“We worked very closely with the local markets in each of these affected regions,” adds Lee, “collaborating with engineers and the scientific community, as well as sifting through billions of dollars of claims data, in an effort not only to understand the seismic behavior of these events, but also their direct impact on the industry itself.”

A key learning from this work was the impact of catastrophic liquefaction. “We analyzed billions of dollars of claims data and reports to understand this phenomenon both in terms of the extent and severity of liquefaction and the different modes of failure caused to buildings,” says Justin Moresco, senior model product manager at RMS. “That insight enabled us to develop a high-resolution approach to model liquefaction that we have been able to introduce into our new North America Earthquake Models.”

An important observation from the Canterbury Earthquake Sequence was the severity of liquefaction which varied over short distances. Two buildings, nearly side-by-side in some cases, experienced significantly different levels of hazard because of shifting geotechnical features. “Our more developed approach to modeling liquefaction captures this variation, but it’s just one of the areas where the new models can differentiate risk at a higher resolution,” said Moresco. The updated models also do a better job of capturing where soft soils are located, which is essential for predicting the hot spots of amplified earthquake shaking.”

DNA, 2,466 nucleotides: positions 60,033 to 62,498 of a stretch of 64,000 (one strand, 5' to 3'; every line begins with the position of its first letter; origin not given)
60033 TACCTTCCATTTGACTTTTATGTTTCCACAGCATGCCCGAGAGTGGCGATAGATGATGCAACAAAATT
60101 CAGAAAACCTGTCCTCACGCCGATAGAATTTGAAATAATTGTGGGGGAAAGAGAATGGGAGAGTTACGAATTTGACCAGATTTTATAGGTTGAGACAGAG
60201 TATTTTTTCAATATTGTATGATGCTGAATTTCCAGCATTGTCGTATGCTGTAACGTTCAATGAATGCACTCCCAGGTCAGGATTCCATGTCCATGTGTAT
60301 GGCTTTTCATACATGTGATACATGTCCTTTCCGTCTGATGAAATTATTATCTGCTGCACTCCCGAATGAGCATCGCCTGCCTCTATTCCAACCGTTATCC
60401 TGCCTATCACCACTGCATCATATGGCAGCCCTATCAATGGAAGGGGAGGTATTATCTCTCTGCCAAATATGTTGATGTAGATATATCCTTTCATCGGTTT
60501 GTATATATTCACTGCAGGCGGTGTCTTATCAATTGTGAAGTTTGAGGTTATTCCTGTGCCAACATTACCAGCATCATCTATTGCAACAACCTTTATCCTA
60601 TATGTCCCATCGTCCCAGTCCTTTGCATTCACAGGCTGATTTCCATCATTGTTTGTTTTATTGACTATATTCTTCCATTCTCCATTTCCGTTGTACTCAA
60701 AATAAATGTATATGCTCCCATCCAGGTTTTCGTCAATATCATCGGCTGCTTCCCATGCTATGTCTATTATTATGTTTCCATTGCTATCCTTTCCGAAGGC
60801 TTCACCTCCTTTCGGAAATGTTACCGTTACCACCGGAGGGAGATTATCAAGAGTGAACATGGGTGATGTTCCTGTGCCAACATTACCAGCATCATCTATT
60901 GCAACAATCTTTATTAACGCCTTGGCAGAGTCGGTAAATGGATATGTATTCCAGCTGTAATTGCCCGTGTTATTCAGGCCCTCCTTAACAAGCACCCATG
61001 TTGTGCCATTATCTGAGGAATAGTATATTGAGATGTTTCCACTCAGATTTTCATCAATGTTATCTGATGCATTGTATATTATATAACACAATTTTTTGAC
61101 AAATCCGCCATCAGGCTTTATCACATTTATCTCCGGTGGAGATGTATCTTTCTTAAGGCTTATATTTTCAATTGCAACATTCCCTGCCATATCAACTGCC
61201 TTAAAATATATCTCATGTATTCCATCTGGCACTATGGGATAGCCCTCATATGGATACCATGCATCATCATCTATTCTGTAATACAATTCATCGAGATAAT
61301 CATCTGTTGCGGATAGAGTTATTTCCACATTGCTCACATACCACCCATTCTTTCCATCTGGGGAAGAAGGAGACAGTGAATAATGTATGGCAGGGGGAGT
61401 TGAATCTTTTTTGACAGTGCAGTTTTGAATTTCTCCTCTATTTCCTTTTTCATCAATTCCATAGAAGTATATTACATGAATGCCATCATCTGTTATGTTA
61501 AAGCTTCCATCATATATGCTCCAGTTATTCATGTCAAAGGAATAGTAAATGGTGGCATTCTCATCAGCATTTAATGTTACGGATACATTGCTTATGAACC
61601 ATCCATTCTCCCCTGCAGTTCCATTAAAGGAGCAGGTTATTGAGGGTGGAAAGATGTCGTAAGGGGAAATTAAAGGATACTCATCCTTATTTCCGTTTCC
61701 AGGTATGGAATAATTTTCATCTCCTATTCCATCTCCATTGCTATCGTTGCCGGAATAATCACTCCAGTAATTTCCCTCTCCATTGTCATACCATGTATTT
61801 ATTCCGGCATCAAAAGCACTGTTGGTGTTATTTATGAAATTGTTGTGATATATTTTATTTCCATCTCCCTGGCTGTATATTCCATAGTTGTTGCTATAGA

“There is no doubt that RMS embeds more scientific data into its models than any other commercial risk modeler,” Lee continues. “Throughout this development process, for example, we met regularly with USGS developers, having active discussions about the scientific decisions being made. In fact, our model development lead is on the agency’s National Seismic Hazard and Risk Assessment Steering Committee, while two members of our team are authors associated with the NGA-West 2 ground motion prediction equations.”